Tomlinson: Suicide is a preventable epidemic we must do more to resist

At the age of only 31, Francis Scott Key High School graduate and Union Bridge resident Derek Sinnott tragically took his own life.

Derek was a diesel mechanic who enjoyed attending car shows, shooting pool at the local tavern and spending time with his grandparents. “Derek was a kind, caring soul. He was a good friend who was always there to listen and help,” said Linda Biddle, a friend from Union Bridge. Unfortunately, this past March, Derek ended his life, something scores of others are doing across the country.


According to the Centers for Disease Control and Prevention, or CDC, suicide took the lives of over 47,000 Americans in 2017. In Maryland alone, there were 630 suicides in 2017, according to the Maryland Department of Health. Since 2008, suicide has ranked as the 10th-leading cause of death for all ages in the United States. In 2017, suicide was the second-leading cause of death among individuals between the ages of 10 and 34, and the fourth-leading cause of death among individuals between the ages of 35 and 54. Even more frightening, in 2017 we lost twice as many Americans from suicide than from homicide.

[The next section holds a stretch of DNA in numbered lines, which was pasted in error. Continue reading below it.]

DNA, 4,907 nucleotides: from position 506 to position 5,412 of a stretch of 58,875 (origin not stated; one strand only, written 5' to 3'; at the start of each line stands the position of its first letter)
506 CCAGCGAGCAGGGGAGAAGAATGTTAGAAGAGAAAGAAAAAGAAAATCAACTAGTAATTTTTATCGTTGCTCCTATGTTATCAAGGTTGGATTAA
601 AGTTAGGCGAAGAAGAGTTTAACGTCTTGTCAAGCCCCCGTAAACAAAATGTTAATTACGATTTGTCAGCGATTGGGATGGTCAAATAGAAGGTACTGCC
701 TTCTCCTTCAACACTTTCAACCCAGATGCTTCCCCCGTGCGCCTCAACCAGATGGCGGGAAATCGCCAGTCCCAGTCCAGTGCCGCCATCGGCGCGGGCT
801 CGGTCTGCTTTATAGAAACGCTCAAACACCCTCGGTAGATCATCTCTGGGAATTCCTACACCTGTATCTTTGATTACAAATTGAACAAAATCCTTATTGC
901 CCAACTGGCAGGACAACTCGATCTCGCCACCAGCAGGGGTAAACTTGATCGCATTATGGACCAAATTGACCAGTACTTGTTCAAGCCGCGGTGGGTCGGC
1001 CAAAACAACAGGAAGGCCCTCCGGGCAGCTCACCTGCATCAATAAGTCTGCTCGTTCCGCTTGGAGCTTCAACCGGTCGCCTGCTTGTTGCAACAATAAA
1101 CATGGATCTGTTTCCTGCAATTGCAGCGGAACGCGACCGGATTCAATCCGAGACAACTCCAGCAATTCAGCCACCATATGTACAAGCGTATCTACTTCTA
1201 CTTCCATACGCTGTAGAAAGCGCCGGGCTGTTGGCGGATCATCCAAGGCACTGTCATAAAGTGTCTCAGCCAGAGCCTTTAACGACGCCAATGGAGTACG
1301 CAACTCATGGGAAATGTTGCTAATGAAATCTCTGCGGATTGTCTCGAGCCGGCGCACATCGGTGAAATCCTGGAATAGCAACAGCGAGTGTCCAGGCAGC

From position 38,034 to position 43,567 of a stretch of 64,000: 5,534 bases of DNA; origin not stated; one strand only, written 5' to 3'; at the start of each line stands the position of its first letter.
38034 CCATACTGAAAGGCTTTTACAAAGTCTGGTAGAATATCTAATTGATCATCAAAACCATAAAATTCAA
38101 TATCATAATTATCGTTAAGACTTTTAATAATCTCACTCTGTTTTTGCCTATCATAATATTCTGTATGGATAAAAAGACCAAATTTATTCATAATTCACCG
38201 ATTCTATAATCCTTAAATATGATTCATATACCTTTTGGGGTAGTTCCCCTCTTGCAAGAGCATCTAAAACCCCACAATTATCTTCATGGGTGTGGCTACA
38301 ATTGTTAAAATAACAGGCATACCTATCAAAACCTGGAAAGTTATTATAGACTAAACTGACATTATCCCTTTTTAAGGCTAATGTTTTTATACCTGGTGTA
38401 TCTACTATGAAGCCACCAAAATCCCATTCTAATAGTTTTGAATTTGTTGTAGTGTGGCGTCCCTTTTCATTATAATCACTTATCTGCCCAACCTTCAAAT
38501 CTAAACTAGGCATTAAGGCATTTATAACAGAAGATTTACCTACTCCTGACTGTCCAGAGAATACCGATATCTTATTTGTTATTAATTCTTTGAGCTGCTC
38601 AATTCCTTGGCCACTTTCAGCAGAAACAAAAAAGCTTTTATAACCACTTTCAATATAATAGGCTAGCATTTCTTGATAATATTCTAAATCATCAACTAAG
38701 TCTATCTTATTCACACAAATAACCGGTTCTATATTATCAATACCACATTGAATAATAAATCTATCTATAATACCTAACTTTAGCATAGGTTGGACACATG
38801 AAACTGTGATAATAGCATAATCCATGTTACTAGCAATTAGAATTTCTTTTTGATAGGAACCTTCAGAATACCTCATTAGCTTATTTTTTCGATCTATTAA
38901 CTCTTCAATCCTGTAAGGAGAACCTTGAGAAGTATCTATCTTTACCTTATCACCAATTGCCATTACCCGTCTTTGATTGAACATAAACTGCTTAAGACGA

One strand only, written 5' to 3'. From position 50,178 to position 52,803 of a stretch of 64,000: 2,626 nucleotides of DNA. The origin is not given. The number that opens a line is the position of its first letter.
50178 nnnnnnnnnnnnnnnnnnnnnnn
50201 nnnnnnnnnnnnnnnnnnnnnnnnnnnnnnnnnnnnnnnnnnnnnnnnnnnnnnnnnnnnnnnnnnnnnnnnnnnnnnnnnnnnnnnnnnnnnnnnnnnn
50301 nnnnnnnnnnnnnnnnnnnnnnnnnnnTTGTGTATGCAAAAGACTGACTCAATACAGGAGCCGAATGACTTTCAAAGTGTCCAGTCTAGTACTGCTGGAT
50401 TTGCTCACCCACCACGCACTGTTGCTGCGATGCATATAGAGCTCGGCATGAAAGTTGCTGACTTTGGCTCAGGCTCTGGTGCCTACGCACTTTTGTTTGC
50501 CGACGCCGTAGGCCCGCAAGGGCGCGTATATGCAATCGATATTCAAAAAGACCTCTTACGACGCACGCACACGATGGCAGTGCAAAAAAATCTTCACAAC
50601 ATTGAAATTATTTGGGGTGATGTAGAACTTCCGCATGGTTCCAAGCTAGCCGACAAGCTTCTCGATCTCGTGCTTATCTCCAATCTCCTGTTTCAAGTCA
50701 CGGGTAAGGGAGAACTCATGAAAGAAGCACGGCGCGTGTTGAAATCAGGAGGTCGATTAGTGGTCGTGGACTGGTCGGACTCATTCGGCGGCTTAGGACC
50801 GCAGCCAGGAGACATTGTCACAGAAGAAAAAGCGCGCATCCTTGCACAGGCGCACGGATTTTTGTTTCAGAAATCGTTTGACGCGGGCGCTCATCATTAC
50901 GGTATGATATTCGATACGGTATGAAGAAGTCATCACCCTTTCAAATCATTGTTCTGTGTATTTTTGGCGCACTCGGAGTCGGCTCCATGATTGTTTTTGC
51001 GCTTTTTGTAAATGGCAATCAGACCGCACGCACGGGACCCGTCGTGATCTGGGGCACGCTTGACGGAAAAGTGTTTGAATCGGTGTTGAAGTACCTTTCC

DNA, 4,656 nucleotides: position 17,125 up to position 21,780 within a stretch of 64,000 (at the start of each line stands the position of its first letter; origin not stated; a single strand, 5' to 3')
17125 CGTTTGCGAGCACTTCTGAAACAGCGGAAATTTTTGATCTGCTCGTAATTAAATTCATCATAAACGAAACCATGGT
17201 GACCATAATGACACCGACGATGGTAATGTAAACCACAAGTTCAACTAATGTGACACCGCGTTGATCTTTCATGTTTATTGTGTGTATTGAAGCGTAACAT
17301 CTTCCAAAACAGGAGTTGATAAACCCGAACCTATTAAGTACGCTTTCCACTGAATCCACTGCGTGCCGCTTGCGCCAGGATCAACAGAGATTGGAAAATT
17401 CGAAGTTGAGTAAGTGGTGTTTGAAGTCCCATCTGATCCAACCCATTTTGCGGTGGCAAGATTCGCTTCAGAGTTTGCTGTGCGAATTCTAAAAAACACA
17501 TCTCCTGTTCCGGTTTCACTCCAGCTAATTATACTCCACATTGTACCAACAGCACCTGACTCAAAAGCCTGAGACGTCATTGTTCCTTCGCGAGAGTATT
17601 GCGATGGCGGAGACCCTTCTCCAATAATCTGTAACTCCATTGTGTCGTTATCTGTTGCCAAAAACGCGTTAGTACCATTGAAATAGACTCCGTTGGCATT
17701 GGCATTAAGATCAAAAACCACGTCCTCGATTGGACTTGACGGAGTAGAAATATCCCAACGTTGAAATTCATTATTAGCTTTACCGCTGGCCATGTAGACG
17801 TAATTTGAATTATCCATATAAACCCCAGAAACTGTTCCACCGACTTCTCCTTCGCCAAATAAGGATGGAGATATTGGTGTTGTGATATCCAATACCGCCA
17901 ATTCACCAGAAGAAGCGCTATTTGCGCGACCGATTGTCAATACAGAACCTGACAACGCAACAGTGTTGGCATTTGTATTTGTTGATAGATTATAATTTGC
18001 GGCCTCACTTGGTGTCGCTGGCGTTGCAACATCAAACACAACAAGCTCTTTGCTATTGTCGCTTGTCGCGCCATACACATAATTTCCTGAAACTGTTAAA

With the suicide rate in the U.S. higher last year than it’s been in at least 50 years, according to U.S. government records, there is no denying that there is an epidemic. What can be done to prevent suicide? Local health departments, community-based organizations, families, friends, doctors and health professionals are being encouraged to watch out for those at risk of suicide. The CDC identifies those at risk of suicide as individuals who often feel unconnected and alone, have problems with managing their jobs, health and relationships, and struggling to get by financially. Experts say that those who feel suicidal should seek psychotherapy, medication from a licensed professional, or call a suicide crisis hotline such as the National Suicide Prevention Lifeline (1-800-273-8255).

What is being done at the local level regarding suicide prevention? Recently, the Carroll County Health Department’s Bureau of Prevention, Wellness and Recovery created the Suicide Prevention Coalition. This board of nearly two dozen individuals is taking the lead in the county’s efforts to combat suicide in our community.

The 3rd annual Carroll County Out of the Darkness Walk will be held at 8:30 a.m. Sept. 8, in Krimgold Park in Woodbine. The walk itself beings at 10 a.m., takes place on a 1.5 mile paved trail or 2.5 mile trail that is partially grassy, and ends at 1 p.m.

The Carroll County Youth Service Bureau, or CCYSB, provides numerous suicide prevention services for Carroll residents of all ages. The CCYSB is a private, nonprofit organization that provides outpatient mental health services to its clients. The CCYSB works with Carroll County Public Schools to provide same-day assessments for any child displaying suicidal behavior or who has inflicted self-harm. From there the child may receive psychotherapy or psychiatric services. Most recently, the CCYSB began offering dialectical behavior therapy. “This provides clients with one-on-one therapy and teaches them skills that helps them with managing the problems in their lives,” said Lynn Davis, executive director of CCYSB.